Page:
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Abstract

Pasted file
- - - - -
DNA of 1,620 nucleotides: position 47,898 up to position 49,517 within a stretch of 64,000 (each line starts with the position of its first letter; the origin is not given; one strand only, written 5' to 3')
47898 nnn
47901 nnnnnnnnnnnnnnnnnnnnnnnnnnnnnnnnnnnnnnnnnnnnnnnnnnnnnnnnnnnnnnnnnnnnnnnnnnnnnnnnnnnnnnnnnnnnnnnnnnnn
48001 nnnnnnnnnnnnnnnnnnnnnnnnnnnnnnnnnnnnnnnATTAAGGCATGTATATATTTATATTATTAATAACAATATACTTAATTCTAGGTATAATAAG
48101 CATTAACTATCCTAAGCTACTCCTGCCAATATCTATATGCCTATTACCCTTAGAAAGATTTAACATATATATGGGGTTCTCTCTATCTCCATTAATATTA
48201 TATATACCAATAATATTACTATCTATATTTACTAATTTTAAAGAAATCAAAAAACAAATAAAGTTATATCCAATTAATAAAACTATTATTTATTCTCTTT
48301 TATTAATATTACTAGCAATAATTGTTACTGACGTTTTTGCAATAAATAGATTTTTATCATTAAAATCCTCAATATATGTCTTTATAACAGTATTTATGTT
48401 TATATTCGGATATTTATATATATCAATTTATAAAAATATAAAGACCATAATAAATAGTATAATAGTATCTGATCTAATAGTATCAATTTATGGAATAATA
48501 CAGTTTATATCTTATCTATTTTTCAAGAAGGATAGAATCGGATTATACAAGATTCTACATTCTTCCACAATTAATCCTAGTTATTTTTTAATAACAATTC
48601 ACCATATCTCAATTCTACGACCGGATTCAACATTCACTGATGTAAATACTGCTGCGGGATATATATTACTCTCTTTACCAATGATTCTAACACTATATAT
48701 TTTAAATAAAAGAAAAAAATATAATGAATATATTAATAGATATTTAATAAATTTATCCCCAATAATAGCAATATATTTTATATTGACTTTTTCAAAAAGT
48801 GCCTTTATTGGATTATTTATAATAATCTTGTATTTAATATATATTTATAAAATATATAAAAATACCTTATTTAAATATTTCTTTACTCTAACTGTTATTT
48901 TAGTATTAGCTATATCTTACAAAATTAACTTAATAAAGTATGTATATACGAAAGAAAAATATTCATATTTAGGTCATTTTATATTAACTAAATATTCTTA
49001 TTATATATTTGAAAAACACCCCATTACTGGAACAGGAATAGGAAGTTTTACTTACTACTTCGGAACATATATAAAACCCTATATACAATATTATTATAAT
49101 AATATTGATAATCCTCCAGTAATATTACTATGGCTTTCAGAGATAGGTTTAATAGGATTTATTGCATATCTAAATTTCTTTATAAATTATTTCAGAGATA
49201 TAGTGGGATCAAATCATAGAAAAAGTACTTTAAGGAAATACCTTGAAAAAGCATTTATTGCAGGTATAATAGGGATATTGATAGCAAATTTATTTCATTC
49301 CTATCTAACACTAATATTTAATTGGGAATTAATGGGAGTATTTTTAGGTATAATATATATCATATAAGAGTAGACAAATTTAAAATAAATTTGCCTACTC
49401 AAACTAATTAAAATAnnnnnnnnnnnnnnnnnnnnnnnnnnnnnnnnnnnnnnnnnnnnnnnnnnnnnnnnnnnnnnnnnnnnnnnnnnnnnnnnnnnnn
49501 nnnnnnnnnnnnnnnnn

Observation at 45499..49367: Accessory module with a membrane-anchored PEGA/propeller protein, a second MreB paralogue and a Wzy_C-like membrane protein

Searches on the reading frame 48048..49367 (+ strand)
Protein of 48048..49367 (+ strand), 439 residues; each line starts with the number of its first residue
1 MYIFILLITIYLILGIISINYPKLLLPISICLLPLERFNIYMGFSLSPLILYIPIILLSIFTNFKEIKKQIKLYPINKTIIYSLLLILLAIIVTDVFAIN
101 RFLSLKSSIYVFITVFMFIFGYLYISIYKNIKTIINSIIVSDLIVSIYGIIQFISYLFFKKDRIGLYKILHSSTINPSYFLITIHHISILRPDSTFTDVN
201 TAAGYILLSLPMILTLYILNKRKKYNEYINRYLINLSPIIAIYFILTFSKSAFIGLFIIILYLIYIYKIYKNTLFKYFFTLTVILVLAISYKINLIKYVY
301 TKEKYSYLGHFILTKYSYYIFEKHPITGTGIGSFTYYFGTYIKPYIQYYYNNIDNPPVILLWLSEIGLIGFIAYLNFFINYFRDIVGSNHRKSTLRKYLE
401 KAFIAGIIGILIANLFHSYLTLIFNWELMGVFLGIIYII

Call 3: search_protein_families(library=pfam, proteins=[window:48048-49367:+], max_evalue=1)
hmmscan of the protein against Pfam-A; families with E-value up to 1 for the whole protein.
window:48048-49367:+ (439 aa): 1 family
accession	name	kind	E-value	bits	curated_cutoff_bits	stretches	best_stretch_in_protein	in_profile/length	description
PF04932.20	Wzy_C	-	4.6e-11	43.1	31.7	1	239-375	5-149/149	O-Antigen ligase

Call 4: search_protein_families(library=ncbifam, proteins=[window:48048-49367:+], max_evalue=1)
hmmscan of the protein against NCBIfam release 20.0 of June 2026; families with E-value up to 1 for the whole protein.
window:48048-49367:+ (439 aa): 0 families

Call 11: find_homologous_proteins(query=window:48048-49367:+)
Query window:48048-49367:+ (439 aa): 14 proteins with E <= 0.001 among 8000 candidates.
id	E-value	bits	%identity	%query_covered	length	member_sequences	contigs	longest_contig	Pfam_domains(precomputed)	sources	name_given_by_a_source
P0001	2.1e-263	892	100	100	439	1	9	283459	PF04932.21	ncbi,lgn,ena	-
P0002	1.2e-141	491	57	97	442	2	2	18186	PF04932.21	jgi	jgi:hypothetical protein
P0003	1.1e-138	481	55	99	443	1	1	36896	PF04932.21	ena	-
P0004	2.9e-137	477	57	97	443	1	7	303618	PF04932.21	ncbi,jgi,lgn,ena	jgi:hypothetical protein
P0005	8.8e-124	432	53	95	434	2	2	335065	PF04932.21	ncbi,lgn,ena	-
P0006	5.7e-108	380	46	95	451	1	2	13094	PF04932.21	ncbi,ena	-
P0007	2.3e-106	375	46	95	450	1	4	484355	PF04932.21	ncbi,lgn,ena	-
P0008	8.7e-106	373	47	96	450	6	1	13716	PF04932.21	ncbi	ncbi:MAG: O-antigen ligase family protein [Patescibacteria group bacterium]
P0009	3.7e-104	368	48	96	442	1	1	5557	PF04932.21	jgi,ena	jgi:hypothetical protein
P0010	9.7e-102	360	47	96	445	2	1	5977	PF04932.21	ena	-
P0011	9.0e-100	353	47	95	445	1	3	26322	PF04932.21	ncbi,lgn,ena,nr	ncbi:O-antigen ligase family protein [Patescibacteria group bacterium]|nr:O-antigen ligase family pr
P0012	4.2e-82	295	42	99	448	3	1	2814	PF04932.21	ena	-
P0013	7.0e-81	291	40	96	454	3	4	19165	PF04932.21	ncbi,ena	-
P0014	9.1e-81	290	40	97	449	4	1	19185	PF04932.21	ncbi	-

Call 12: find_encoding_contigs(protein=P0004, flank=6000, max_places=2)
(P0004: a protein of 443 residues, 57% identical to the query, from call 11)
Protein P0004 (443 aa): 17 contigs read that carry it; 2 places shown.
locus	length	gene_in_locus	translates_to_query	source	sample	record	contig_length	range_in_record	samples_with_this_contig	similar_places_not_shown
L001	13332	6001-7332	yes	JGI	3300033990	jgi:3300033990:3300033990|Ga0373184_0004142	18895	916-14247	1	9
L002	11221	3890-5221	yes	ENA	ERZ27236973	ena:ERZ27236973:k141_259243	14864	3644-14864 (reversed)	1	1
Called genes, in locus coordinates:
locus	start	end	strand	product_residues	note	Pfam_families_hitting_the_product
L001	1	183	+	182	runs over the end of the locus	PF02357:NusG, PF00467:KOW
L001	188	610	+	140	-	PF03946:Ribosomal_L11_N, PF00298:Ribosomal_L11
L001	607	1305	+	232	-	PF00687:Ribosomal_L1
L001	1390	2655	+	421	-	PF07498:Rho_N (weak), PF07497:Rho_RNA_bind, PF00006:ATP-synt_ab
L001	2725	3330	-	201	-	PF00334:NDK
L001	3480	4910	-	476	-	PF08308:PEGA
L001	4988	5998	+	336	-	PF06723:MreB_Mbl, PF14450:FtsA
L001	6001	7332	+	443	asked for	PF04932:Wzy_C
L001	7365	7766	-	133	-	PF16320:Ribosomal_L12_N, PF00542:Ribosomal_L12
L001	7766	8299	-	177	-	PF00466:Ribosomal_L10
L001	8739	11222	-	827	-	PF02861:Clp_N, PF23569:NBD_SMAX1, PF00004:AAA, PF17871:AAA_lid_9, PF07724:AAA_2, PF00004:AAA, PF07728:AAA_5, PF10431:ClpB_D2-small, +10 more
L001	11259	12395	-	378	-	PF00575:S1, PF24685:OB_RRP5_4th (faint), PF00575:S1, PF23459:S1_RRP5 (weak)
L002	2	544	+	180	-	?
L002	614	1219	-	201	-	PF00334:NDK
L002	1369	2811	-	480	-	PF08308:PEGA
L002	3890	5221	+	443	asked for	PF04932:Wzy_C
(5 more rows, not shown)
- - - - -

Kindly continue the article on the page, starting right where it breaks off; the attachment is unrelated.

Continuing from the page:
Engineering accreditation bodies express a strong consensus that in addition to technical and scientific skills, engineering education also needs to promote the development of professional skills. In general, team-based projects are considered to be valuable approaches to develop such skills and have been extensively added to engineering curricula. Yet, it remains unclear which skills and to what extent students learn from these interventions. The challenge of assessing the development of those skills is an important factor in this gap. In this paper, we used a standardised self-reporting questionnaire to evaluate the development of students' self-efficacy beliefs through in-course and capstone projects. Results suggest that students only marginally develop these skills when they are not explicitly addressed as part of the project, showing ways to more effectively support student learning of professional skills. The questionnaire also proved to be an effective and scalable way to assess large classes.

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